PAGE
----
The Congestion Charge has been a contentious issue in London since its creation at the start of the 21st century. Designed to limit traffic in the city centre, it has received praise and condemnation in equal measure – and its rules are set to change again. Previously, all-electric vehicles were exempt from the Congestion Charge, but that looks to be changing. When will electric vehicles no longer be exempt from the Congestion Charge?
What is the Congestion Charge?
The Congestion Charge is a daily fee, imposed on eligible vehicles for driving in a select part of London. The charge was implemented in 2003 in order to combat rising traffic levels in the city centre, jamming roads, prevention efficient travel and raising the amount of air pollution from exhaust fumes to dangerous levels. An area called the Congestion Charge Zone, or CCZ, was drawn up, encompassing the area of central London from Hyde Park’s west side to Whitechapel, and from Lambeth to Pentonville. The charge amounts to a daily £15 fee for driving in the CCZ between the hours of 7am and 10pm, on every day apart from Christmas Day.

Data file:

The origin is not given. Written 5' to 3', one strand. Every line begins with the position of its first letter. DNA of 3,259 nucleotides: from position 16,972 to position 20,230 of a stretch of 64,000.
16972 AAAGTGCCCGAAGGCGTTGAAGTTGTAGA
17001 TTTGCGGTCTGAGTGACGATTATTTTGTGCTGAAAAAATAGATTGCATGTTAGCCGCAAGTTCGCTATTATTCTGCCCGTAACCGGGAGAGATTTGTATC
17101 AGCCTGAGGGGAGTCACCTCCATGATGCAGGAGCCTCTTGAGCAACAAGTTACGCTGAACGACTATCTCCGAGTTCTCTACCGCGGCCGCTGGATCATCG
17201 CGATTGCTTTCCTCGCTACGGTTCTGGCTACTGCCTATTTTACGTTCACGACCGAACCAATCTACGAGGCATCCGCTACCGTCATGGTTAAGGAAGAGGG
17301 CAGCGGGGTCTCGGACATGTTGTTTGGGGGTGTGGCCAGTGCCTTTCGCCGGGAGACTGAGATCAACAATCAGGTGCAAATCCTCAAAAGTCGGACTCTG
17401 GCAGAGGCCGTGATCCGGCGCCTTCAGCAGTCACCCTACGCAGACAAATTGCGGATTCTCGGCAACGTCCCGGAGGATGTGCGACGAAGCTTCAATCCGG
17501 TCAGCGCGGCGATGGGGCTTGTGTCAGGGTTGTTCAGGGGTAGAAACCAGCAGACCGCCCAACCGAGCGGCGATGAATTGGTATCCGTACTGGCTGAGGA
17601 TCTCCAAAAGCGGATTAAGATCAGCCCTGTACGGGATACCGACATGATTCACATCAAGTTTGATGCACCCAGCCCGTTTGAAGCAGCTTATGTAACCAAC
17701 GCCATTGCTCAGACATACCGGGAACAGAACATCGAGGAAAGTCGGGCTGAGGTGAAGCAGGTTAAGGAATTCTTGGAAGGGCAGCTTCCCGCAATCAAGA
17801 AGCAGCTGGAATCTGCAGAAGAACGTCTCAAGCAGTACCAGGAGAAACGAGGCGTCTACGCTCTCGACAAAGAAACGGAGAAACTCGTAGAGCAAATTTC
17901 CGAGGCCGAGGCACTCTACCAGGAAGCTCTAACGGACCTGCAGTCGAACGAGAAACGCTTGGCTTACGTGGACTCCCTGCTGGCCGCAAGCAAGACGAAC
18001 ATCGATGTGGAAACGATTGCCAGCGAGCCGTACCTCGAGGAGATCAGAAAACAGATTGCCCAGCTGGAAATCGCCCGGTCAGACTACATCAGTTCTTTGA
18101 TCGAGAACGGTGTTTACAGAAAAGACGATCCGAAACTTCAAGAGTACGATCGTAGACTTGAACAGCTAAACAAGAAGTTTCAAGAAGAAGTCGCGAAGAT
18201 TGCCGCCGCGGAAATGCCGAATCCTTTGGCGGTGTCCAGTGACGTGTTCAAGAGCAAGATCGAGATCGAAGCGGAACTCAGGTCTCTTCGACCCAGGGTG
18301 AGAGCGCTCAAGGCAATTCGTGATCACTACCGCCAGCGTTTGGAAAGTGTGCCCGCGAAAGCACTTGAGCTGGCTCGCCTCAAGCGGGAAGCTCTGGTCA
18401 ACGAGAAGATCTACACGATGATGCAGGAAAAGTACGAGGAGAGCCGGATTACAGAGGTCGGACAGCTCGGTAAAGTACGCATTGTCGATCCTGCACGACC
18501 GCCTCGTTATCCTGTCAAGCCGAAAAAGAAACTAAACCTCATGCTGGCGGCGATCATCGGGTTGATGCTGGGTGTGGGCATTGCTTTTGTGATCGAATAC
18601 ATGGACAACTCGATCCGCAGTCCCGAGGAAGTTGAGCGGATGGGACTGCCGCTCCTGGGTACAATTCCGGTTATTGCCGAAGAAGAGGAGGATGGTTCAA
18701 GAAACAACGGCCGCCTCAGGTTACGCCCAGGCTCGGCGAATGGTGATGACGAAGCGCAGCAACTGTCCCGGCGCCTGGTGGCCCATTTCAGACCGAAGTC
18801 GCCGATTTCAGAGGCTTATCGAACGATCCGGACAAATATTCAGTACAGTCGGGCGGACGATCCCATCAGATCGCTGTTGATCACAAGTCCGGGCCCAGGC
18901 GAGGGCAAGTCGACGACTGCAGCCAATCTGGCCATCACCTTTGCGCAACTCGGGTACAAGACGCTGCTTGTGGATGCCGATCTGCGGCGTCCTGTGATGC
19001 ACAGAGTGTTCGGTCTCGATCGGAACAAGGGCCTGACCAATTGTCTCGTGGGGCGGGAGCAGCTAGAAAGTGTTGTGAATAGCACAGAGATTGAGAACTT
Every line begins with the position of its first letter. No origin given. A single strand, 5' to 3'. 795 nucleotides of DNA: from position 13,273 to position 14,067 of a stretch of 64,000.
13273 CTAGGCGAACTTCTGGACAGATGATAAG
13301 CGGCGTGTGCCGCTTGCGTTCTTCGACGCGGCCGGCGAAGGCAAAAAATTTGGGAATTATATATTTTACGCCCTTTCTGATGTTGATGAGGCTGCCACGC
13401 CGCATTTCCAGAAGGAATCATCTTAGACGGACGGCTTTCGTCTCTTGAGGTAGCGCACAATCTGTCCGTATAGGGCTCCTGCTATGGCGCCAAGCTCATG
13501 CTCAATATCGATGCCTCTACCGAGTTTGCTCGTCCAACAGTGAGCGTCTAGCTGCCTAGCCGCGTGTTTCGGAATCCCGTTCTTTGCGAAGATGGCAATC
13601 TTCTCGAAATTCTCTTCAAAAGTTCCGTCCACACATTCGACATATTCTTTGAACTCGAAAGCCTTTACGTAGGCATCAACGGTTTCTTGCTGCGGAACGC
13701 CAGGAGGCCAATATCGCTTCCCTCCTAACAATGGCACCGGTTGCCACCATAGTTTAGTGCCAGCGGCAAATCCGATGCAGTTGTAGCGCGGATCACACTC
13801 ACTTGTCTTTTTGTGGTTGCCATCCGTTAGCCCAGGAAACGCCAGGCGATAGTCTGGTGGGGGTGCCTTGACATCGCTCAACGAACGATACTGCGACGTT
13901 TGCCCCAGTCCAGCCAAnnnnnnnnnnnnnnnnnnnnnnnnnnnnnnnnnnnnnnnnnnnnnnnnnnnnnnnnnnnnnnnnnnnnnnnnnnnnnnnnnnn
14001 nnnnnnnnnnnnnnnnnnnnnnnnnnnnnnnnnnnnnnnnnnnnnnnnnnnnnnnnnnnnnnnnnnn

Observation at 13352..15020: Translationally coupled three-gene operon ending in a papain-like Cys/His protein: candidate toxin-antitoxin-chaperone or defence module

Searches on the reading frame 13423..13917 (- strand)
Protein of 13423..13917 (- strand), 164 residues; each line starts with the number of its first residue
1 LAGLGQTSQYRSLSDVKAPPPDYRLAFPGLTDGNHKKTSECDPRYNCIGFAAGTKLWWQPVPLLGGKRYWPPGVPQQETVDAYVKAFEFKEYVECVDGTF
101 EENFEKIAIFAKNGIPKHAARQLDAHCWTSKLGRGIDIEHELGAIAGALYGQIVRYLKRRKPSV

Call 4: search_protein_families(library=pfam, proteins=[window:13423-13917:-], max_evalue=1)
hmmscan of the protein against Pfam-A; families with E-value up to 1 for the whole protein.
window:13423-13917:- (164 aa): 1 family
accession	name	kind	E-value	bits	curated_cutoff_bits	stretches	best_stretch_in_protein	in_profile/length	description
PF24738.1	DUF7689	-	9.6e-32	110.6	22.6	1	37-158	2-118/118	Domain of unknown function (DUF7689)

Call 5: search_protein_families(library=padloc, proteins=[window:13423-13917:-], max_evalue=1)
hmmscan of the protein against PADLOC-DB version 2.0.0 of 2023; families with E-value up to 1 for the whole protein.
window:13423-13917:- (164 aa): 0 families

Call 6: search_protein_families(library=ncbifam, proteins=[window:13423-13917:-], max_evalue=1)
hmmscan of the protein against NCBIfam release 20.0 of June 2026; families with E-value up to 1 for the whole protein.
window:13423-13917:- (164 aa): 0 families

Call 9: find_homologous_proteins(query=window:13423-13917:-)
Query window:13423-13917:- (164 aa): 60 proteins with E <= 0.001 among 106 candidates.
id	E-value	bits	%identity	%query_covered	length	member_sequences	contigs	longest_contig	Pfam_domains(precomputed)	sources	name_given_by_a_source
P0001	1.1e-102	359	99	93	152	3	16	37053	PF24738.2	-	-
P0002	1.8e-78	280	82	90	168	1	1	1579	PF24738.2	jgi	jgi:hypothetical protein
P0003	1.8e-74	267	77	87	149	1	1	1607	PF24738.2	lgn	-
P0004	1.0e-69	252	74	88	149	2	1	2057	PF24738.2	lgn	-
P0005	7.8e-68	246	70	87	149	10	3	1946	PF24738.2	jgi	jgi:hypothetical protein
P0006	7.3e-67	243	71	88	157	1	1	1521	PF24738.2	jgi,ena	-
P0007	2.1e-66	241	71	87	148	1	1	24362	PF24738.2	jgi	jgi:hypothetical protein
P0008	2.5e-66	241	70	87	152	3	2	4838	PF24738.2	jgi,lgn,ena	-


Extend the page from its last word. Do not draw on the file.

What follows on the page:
Electric Vehicle Exemption
Electric vehicles have been exempt from the Congestion Charge since its conception, owing to the utter lack of emissions created by them. But as all-electric vehicles have become increasingly prevalent in recent years, and as new charges have been introduced to combat emissions rather than congestion, that fact is set to change. Hybrid electric vehicles were exempt from the Congestion Charge until the 25 October 2021, and all-electric vehicles are next; starting in 2025, all-electric vehicles will also be eligible to pay the Congestion Charge.
(Despite the addition of electric vehicles to Congestion Charge eligibility, they will naturally still be exempt from the ULEZ Charge levied on high-emission vehicles.)
The Future of Driving in London
The face of travel in London has been regularly and rapidly changing in the last couple of decades, with the introduction of the controversial Congestion Charge, followed by the creation of the LEZ and ULEZ to combat emissions in the capital directly. Meanwhile, infrastructural work on roads and road-reliant public transport has made travel difficult in other ways. With the cost of private travel in London rising by the month, and with it becoming harder and harder to qualify for exemptions from the capital’s various charges, many commuters are looking instead at train times to London as an affordable alternative to driving and parking there.
London’s rail transport links, from the Underground to the Overground and its destination stations with lines across the country, make for a compelling argument against driving a private vehicle in the city centre – which is partially why the charges have been introduced to begin with. Not only do they make the city streets easier to navigate for essential workers, but they make them safer and pump more money into infrastructure in the process.